Shemini Atseret has always been somewhat of an afterthought for me. Having grown up in a Reform congregation, or having been in Israel for the festival, it did not exist separately but rather as a poor step-sister to Simchat Torah and thus was never discussed or taught except as an extension of Sukkot. As I began to read in preparation to write on Shemini Atseret/Simchat Torah, for this Mekor Chayim, I found that even the best of scholars are unsure of what the word Atseret means.
The JPS Commentary on Leviticus 23:36 says: “Hebrew ‘atseret, “solemn gathering,” is a variation of ‘atsarah, a term that designates religious gatherings, such as public fasts. According to Deuteronomy 16:8, as well as the ritual legislation, the ‘atseret consistently comes at the conclusion of a prolonged celebration. This undoubtedly prompted the Septuagint to render it by Greek exodion, “finale, recessional.” Etymologically, this term derives from the verb ‘atsar, “to detain, restrain, confine,” and may refer to the fact that the people are kept together for an additional day.”
This explanation reflected what I was taught in my seminary classes: Shemini Atseret and the change in the Gevurot to “mashiv haruach u’morid hagashem” marked the end of Sukkot so that people could return to their homes after the pilgrimage to Yerushalayim before the start of the rains. Similarly we were taught that the other Atseret, the Biblical name for Shavuot marked the end of Pesach. This may be an interesting line of thought, but it is not particularly spiritually uplifting.
As I continued to read about Shemini Atseret, I found this passage from the Soncino translation of the Zohar, Chelek Gimmel amud 197a:
R. Abba discoursed on the passage beginning: ‘If thou know not, O thou fairest among women’, etc. (S.S. I, 8). ‘The Community of Israel’, he said, ‘is she that gathers in from all the camps above, and holds in all that she gathers, letting it escape only by drops like dew, because there is not sufficient faith below. For if She were to find faith as it is found in her, She would pour the light on every side without restraint, and they would give to her also gifts and presents without stint. But it is those of the lower world who restrain them and restrain her, and therefore she is called Azereth (the restrainer). Nevertheless, as a mother gives to her sons in secret and unbeknown, so she does with her children, Israel.”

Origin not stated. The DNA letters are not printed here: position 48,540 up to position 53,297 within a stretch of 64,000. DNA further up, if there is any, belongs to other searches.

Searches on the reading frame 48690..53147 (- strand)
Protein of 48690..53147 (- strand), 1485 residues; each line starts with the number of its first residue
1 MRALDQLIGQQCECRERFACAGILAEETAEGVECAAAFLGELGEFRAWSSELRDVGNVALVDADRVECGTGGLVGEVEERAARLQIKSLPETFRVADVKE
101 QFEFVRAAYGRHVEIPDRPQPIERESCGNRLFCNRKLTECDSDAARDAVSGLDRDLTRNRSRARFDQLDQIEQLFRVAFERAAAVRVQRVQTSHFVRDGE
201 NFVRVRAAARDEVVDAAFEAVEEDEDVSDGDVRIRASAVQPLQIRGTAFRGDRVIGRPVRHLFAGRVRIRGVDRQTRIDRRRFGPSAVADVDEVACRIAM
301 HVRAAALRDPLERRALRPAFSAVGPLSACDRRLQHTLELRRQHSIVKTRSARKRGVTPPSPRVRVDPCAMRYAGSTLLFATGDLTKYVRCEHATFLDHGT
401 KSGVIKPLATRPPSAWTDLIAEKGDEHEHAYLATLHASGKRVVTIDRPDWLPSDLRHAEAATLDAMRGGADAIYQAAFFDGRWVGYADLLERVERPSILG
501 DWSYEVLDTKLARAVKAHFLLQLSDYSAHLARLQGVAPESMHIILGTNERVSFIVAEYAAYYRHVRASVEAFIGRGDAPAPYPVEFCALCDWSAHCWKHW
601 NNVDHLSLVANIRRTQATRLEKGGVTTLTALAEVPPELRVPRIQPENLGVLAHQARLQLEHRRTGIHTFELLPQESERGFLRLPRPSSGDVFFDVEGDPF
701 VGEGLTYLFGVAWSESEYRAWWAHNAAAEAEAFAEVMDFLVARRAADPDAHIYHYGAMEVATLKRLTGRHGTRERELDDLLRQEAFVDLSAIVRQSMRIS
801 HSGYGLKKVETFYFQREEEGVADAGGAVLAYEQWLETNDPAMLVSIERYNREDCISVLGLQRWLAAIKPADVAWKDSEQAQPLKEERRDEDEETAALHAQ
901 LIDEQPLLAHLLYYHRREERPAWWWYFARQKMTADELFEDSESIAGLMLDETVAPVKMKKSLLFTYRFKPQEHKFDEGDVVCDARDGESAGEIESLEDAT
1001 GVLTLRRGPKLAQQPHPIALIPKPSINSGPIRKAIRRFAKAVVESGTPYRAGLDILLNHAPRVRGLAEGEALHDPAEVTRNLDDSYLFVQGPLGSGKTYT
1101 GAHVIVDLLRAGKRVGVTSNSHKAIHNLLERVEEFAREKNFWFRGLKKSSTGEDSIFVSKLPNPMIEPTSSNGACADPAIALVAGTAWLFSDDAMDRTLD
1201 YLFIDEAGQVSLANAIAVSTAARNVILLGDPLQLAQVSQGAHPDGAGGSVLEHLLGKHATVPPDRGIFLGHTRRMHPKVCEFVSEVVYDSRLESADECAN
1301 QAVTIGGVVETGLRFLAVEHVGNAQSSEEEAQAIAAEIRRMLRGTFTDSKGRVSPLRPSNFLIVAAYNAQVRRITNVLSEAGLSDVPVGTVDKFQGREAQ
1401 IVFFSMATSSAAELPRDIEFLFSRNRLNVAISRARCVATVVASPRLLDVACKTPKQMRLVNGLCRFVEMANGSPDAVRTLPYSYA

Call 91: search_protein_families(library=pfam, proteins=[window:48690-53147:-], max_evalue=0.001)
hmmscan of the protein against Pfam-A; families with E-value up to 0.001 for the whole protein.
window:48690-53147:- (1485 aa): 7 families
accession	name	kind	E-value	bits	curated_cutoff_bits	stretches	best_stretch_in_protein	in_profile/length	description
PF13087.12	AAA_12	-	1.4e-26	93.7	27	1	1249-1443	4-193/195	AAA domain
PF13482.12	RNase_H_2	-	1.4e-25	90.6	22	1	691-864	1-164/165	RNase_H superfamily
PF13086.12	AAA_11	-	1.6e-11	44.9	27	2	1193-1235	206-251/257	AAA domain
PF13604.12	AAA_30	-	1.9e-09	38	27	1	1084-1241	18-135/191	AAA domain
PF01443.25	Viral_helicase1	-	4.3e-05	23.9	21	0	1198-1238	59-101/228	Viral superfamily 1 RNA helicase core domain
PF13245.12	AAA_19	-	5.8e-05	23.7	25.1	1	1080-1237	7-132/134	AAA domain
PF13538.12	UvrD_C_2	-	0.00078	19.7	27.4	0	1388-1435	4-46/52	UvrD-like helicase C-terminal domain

Perhaps then Shemini Atseret, is like R. Abba’s “The Community of Israel”, the “Azereth”. It restrains, marking the end of Sukkot. It wants to pour its light of Torah upon us from all sides as we surround ourselves with the beginning and end of Torah on Simchat Torah. And even after the end of Sukkot, it gives us another little bit, an extra day’s worth of holiness, to “her children Israel” through this almost secret, hidden festival day.